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Swedish truck firm set to open Iraqi plant

  • Story Highlights
  • Swedish truck and bus maker Scania is set to return to Iraq
  • Company assembled trucks there during Saddam Hussein era
  • 500 trucks to be made in same factory it had previously used
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(CNN) -- A Swedish truck and bus maker that assembled trucks in Iraq during the Saddam Hussein era has signed "an agreement in principle" with the government to open an assembly plant next year.

Swedish truck and bus maker Scania is to reopen a former plant in Iraq.

Swedish truck and bus maker Scania is to reopen a former plant in Iraq.

The company, Scania, issued a statement on its Web site confirming the deal to produce 500 trucks ordered by Iraq, with work starting during the third quarter of 2009.

The work will be performed in the same Iskandariya factory south of Baghdad where the company's previous operation was housed. The operation comes under the auspices of Iraq's State Company for Automotive Industry.

The deal reflects the Iraqi government's efforts to rehabilitate an economy decimated by warfare.

"Scania has the necessary qualifications to satisfy the Iraqi government's desire to begin local production quickly. Assembly of the 500 trucks initially ordered is expected to employ about 500 people. The facility will be designed for the production of 3,000 vehicles per year," says Klas Dahlberg, vice president in charge of Scania's sales in the Middle East.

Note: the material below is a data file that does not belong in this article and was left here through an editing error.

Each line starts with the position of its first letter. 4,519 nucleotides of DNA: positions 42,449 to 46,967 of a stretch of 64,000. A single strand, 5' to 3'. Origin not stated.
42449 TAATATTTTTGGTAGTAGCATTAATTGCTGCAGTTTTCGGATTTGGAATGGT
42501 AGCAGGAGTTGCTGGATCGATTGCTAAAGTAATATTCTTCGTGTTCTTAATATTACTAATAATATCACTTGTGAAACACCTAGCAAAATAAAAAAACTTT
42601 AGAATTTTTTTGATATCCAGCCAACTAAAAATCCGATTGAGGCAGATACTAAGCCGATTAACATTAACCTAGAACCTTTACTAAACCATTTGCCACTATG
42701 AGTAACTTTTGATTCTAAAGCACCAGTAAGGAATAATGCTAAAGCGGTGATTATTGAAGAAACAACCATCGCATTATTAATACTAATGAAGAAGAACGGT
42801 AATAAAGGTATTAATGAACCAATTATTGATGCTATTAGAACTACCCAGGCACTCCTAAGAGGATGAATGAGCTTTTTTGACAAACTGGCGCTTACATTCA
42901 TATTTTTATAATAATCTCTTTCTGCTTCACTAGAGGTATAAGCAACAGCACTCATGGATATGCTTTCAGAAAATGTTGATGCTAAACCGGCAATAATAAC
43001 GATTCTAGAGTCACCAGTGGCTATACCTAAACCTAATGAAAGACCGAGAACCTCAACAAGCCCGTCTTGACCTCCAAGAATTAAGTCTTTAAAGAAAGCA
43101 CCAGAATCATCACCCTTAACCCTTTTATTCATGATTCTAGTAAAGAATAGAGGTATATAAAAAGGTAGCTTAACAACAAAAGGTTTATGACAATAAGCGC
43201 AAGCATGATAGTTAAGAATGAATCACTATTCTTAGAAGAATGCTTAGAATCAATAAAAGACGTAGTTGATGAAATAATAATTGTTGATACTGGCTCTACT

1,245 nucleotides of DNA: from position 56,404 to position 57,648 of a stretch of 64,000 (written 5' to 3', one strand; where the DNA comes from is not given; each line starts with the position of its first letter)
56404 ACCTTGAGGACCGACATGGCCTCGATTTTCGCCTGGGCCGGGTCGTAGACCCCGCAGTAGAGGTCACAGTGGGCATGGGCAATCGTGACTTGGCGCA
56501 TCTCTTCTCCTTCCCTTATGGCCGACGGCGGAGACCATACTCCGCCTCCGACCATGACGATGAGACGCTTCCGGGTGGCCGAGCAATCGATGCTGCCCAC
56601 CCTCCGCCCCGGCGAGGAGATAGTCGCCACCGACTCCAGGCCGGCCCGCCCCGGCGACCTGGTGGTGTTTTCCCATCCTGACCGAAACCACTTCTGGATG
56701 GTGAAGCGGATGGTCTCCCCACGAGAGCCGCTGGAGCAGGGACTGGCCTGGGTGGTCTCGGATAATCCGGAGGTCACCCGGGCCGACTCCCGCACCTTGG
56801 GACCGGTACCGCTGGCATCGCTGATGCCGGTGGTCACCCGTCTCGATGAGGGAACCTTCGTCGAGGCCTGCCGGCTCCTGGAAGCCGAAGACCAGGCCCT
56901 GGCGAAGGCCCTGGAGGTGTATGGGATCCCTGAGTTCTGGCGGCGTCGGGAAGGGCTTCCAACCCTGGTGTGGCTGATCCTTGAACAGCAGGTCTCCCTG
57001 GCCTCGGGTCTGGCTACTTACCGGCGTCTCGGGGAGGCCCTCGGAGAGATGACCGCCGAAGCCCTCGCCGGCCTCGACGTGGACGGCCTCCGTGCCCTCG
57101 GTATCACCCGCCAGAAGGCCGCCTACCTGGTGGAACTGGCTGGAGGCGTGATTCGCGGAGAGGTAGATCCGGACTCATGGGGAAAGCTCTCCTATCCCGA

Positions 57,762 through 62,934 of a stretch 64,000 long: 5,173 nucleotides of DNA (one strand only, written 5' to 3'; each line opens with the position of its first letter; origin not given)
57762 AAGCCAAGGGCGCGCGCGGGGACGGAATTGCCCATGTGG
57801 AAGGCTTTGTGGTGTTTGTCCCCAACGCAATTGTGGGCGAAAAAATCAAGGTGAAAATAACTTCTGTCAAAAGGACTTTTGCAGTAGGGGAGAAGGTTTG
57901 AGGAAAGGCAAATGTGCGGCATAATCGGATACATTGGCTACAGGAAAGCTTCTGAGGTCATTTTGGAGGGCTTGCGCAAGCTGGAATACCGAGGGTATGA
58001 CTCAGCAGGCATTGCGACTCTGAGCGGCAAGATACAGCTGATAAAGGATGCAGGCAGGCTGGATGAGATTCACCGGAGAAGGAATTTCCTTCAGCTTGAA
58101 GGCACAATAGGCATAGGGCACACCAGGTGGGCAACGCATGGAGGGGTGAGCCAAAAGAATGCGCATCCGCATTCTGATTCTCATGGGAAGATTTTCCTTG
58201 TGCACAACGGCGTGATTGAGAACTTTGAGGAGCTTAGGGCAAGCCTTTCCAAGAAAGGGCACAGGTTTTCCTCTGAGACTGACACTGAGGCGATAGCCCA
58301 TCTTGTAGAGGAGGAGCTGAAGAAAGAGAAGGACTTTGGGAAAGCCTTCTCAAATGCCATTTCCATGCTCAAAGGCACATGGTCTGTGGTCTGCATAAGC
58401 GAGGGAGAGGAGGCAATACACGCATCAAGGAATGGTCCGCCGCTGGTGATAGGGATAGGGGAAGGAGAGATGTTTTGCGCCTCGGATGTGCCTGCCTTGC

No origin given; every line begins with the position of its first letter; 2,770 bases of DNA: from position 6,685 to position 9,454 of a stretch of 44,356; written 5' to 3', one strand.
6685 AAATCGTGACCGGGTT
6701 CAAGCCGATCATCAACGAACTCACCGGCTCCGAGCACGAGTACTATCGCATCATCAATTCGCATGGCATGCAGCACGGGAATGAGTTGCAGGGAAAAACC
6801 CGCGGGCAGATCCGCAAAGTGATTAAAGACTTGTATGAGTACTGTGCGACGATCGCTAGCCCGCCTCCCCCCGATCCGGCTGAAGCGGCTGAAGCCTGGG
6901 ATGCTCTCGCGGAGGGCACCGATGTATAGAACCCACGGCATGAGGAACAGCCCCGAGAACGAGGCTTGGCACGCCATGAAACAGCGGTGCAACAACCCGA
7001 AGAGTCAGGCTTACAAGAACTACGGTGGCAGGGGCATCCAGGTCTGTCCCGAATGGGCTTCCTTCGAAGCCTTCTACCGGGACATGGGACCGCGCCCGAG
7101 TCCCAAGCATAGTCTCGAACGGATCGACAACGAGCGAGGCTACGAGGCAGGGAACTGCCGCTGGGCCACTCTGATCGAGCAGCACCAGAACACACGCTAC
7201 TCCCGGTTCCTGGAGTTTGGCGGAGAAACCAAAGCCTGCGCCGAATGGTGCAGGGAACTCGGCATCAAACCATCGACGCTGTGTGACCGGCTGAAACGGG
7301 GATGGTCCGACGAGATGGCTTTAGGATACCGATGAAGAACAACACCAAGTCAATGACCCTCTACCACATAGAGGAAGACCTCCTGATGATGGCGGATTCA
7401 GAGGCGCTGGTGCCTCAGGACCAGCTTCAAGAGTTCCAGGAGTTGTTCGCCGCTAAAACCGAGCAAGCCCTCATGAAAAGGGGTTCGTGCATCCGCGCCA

The company said Iraq had been one of its largest markets during the 1980s. The Iskandariya factory assembled 3,900 trucks in 1981, Scania said, and many of the trucks assembled there during that era remain in service.

The company said a memorandum of understanding signed by both sides specifies that Scania will work with an Iraqi distributor and "will assume responsibility for installation of production equipment as well as employee training."

"In collaboration with our Iraqi distributor, we will also invest in the establishment of a service network in the country. Even today, there is a great need for workshops to take care of vehicles that operate in international traffic to Iraq," Dahlberg said.

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